I usually end up reassuring myself by doing some ad-hoc testing by hand after reconfiguring the server. At the most basic level, whatever your SMTP server is, you can use netcat to have a conversation with it on port 25:

[email protected]:~$ nc localhost 25
220 ESMTP Exim 4.71 Sat, 17 Mar 2012 09:51:20 +0000
HELO localhost
250 Hello localhost []
250 OK
RCPT TO: [email protected]
550-Callout verification failed:
550 550 Unrouteable address
221 closing connection

And there, I’ve just convinced myself that one of our features is still working: the mailserver should call forward to the final destination for mail to addresses to check the local part (‘someaddress’ in this case) is valid, and reject the message up-front if it’s not.

Exim also has a load of other toys you can take advantage of: say I want to check how mail to [email protected] is routed:

[email protected]:~$ exim4 -bt [email protected]
R: hubbed_hosts for
[email protected]
 router = hubbed_hosts, transport = remote_smtp
 host []

(IP addresses changed for example purposes, obviously)

And finally, there’s debug mode: you can run

exim4 -bhc <ip address>

to run a complete ‘fake’ SMTP session as though you were connecting from the given IP address. You can send messages, but they won’t actually go through, and exim prints a lot of debug output to give you a clue as to its inner workings as it decides how to route the message.

This is all very well, but a quick brainstorming session gives a list of over 30 things I might want to check about my mailserver:

  • Basic check that mail is accepted to our domains
  • Only existent addresses on our domains should have mail accepted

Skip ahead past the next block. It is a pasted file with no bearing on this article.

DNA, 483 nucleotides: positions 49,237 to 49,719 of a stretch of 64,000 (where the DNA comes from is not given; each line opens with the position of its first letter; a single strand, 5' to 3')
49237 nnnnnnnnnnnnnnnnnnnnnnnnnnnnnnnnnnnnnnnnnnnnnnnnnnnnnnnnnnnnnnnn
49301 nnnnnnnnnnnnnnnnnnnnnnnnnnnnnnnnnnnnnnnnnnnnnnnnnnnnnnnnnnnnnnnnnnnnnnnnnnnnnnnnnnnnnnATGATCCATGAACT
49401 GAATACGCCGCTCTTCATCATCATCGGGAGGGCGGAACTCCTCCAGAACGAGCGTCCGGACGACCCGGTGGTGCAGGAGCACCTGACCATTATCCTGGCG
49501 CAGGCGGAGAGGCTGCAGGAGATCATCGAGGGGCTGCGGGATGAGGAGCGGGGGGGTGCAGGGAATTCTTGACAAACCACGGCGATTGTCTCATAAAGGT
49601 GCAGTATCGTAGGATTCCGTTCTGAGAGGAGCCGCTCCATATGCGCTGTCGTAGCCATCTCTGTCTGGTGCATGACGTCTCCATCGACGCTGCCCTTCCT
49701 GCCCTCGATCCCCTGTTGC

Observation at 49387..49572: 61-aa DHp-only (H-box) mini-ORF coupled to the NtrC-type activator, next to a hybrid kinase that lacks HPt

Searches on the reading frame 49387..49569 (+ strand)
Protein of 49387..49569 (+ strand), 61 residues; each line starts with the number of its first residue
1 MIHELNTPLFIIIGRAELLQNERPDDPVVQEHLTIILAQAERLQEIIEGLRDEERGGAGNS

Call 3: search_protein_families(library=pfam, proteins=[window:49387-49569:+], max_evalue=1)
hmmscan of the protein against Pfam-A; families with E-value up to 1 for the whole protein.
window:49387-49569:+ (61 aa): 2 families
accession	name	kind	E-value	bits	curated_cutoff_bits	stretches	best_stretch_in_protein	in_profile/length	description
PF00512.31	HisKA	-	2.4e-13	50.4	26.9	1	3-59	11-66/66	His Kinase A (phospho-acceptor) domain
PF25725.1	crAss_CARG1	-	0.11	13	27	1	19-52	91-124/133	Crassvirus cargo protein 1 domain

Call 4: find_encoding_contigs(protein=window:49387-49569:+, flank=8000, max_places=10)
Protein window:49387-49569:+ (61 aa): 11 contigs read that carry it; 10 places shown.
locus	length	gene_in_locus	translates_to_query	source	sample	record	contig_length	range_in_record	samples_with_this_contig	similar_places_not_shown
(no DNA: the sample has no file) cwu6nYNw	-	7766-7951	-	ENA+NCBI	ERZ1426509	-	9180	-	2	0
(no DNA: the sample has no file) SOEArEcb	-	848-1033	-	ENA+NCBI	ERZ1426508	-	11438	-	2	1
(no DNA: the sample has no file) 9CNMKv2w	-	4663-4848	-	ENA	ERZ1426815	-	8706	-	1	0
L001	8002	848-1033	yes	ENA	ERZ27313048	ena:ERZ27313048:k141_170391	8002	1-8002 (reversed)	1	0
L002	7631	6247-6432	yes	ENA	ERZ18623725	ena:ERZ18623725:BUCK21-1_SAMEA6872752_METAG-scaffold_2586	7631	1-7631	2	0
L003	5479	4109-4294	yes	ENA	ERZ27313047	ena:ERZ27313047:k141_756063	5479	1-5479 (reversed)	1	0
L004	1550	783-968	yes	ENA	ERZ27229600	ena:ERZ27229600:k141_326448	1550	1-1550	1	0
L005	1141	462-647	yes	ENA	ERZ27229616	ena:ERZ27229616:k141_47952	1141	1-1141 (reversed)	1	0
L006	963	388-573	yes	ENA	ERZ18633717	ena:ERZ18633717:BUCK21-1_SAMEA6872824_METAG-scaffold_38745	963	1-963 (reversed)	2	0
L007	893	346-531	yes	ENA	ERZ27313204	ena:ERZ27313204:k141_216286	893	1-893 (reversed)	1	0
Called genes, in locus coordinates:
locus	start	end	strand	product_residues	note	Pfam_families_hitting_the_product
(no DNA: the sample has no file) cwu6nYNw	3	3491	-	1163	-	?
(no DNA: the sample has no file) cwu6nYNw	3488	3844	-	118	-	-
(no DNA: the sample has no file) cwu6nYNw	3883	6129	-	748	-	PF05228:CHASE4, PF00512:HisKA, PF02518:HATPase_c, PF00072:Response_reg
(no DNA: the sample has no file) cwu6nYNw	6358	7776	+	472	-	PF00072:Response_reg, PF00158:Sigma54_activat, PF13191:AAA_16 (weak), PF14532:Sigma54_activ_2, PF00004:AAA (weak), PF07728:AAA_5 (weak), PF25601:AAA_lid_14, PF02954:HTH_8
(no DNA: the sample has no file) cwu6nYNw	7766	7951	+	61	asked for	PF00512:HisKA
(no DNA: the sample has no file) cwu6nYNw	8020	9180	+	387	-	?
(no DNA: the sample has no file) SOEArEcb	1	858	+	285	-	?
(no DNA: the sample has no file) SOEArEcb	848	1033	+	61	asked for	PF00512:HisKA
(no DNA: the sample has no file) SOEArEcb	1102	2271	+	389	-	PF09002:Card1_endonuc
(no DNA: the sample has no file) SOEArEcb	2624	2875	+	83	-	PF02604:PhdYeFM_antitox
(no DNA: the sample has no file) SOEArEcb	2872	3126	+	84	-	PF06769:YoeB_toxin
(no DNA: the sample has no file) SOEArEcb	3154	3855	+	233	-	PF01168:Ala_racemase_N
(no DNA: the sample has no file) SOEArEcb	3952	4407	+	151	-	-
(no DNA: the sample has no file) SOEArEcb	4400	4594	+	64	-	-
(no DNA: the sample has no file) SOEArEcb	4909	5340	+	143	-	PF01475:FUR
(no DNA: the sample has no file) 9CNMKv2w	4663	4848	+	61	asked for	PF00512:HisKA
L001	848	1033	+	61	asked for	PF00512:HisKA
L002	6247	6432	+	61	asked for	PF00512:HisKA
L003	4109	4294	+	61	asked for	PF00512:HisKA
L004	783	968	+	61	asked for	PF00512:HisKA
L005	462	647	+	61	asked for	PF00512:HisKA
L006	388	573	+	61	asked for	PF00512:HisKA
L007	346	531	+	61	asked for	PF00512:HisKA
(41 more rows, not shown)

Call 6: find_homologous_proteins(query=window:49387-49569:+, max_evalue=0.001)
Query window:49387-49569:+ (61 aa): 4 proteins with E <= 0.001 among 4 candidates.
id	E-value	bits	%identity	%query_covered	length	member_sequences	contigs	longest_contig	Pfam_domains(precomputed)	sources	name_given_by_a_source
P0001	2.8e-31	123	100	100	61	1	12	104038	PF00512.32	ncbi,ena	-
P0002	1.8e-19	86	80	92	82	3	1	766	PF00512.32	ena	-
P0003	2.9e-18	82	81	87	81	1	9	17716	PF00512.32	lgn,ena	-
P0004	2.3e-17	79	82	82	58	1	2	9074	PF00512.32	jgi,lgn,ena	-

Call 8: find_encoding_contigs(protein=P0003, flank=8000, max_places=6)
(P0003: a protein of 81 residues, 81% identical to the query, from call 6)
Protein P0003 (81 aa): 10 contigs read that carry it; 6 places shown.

• Domains with SMTP-time spam rejection on should have spam rejected
  • Same for viruses
  • Same for greylisting

Testing all these by hand isn’t going to fly, so what tools can we find for automating it? A bit of Googling turns up swaks, which looks quite handy, but suffers from two drawbacks for me: first, it’s a bit low-level, and a collection of scripts calling it will be a bit difficult to read and maintain for testing all 30 of my assertions. Second, it really sends the e-mails in the success case, and I don’t want my users to get test messages or have to set up aliases for receiving and discarding them. swaks will definitely become my tool of choice for ad-hoc testing in future, but meanwhile…

The other promising Google result is Test::MTA::Exim4, which is a Perl wrapper for testing an exim config file. However, a few problems: (1) it’s Perl, and I Don’t Do Perl. (2), it’s limited to testing the routing of addresses, so it’s not going to cut it for checking spam rejection etc.

Having at least pretended not to be suffering from NIH syndrome, let’s spec out a fantasy system for doing what I want: I would like to be able to write some nice high-level tests in my favourite language, Python, which look a bit like this

class HubbedDomainTests(EximTestCase):
    Tests for domains our server acts as the 'proxy MX' for, doing
    scanning etc before forwarding the mail to the destination machine

    def testProxiedMailAccepted(self):
        """Proxied mail should be accepted"""
        session = self.newSession()
        session.mailFrom('[email protected]').rcptTo('[email protected]').randomData()

    def testLocalPartsVerifiedWithDestinationMachine(self):
        """Local parts should be verified with the destination machine"""
        session = self.newSession()
        session.mailFrom('[email protected]').assertRcptToRejected('[email protected]')

I could then run these in the usual manner for Python unit tests, and lastly, I want them backed by an exim4 -bhc session so that they’re as realistic as possible without actually sending messages.

This post is long enough already, so I’ll cut to the chase and say that I’ve made a start on writing it, and you can find out more at Bitbucket. In a follow-up post, I’ll talk about how it was done.